David Livingston, Senior Advisor to U.S. Special Presidential Envoy for Climate John Kerry
Jennifer Morgan, Executive Director, Greenpeace International, Amsterdam
Laurence Tubiana, CEO, European Climate Foundation, Paris
Nick Bridge, Special Representative for Climate Change, Government of the United Kingdom
Led by: Kathleen Koch, Author, Journalist, and Founder, LeadersLink, Clarksville
The panel kicked off by discussing the commitments from the G7 announced at the most recent Summit. Jennifer Morgan, the Executive Director of Greenpeace International expressed disappointment despite the positive impact of the US administration committing to climate goals again, and the G7 commitment to phase out international coal financing and to reach net-zero by 2050. A plan is needed to completely phase out fossil fuels as soon as possible.
“The vagueness of the discussions does not match the urgency” - Jennifer Morgan
David Livingstone, the Senior Advisor to U.S. Special Presidential Envoy for Climate John Kerry shared a more optimistic overview of a productive year for G7 filled with constructive diplomacy. It is important to build on the positive commitment of ending the financing of coal and focus on encouraging and supporting other countries to transition to cleaner energy sources. Each country now needs to focus on implementing the agreed shared visions.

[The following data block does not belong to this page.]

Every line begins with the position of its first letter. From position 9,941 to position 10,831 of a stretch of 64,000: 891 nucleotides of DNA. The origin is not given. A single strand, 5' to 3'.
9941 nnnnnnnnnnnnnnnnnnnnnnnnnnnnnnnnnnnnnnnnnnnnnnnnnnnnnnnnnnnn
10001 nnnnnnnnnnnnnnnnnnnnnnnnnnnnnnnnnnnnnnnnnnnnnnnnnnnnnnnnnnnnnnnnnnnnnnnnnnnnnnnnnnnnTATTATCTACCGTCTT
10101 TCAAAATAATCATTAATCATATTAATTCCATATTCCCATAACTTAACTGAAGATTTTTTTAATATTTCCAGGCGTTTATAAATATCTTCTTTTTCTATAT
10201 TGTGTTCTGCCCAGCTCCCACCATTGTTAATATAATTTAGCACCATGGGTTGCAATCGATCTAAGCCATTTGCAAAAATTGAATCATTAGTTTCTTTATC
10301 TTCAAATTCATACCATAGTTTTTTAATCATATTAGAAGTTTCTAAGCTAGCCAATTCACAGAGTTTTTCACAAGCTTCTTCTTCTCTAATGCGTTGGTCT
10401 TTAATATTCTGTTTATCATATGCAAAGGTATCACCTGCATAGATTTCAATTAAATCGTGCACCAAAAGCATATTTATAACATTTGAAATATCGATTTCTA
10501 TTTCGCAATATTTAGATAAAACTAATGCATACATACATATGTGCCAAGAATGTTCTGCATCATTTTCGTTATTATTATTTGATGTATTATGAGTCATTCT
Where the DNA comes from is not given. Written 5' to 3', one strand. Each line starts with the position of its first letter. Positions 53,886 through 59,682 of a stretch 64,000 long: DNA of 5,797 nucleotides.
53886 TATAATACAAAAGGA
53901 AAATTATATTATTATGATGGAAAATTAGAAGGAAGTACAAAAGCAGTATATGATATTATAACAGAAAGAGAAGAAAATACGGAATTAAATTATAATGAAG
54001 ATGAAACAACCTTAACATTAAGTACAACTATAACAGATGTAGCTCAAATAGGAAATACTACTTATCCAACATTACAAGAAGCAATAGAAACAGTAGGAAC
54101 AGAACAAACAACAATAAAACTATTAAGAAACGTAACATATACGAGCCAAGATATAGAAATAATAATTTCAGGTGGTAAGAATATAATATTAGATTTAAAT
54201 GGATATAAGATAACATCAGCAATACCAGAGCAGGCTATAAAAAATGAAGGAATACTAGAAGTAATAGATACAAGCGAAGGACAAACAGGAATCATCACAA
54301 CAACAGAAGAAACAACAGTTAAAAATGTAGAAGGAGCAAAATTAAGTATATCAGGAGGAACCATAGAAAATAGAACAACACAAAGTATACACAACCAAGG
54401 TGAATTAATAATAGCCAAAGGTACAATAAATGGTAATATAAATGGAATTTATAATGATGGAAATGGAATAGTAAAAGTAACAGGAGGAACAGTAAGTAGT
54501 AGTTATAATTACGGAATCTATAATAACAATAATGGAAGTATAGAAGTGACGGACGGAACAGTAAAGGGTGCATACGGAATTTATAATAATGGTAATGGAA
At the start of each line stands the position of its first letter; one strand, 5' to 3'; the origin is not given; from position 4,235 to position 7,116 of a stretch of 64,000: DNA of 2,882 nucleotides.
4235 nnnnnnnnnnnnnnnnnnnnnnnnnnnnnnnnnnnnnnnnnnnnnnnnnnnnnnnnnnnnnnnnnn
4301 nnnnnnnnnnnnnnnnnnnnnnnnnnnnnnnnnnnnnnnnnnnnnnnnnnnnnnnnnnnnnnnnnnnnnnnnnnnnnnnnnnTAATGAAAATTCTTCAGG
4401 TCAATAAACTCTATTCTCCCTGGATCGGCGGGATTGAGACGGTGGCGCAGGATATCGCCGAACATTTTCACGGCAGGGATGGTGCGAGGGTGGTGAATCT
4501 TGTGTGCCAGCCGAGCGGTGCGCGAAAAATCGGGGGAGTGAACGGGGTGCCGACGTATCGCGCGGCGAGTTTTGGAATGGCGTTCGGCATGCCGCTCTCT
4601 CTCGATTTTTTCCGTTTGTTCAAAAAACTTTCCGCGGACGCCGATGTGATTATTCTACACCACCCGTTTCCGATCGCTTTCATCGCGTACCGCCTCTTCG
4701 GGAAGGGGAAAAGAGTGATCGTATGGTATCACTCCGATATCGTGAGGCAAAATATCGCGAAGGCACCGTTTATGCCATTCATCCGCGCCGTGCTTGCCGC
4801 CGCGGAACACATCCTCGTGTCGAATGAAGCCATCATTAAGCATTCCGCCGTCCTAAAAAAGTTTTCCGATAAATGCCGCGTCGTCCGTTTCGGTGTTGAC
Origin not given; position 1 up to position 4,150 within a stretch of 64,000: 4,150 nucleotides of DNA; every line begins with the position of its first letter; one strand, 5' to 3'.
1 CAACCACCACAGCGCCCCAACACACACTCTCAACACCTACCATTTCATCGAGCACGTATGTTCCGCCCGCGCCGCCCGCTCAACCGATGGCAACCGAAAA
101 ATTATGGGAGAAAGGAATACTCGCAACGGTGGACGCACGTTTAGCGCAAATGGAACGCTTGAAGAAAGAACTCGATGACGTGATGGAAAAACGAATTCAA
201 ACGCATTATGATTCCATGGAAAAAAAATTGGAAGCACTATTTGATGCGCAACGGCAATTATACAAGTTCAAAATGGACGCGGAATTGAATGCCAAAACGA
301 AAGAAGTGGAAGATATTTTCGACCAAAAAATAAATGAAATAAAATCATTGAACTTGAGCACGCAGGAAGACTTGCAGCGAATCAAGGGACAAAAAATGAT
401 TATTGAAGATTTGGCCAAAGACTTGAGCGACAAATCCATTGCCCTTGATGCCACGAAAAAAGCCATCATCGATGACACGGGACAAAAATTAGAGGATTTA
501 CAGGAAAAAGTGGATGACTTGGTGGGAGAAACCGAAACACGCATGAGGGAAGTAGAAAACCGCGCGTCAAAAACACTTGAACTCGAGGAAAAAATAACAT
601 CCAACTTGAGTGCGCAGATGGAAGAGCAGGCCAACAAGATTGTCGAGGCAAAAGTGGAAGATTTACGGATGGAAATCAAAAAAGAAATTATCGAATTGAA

When discussing COP26, the panel was fairly optimistic and emphasised the crucial role that smaller and developing countries will play. The main concern is the growing divide between the Global North and the Global South on several issues ranging from climate finance, historical emissions, lack of access to capital markets, mistrust, as well as vaccine equity. Laurence Tubiana, the CEO of the European Climate Foundation stressed the important role the UK presidency has and the need to start by showing developing countries solidarity and offering serious investment packages in order to build trust.
Although G7 countries have a key role to play, we might have to look elsewhere to bend the emissions curve. In addition, the future of emissions growth is not in the US and Europe. To bring other countries and regions on board, we have to bolster their economic and energy security if we want them to be involved in the green transition. There is a window of opportunity to engage with China who is much more open to discussing climate-related issues than they were just two years ago. United EU-US economic decisions would give a strong signal to global markets that the demand is shifting in a greener direction which could change things in the right direction in other regions.
“The total of all OECD countries’ emissions are less than China’s” - David Livingstone
Panel members also appreciated Slovakia’s commitment to phase out coal by 2023 and setting a good example for the V4 countries. Central Europe is important for clean energy as can play a key role in clean energy manufacturing, e.g. manufacturing of electric vehicle batteries.
There was an interactive poll asking audience members to answer how confident they are in their respective countries and subsequently in the world reaching net zero by 2050. The results were very pessimistic - on both questions, almost 100% of results said “not at all confident” or “somewhat confident”.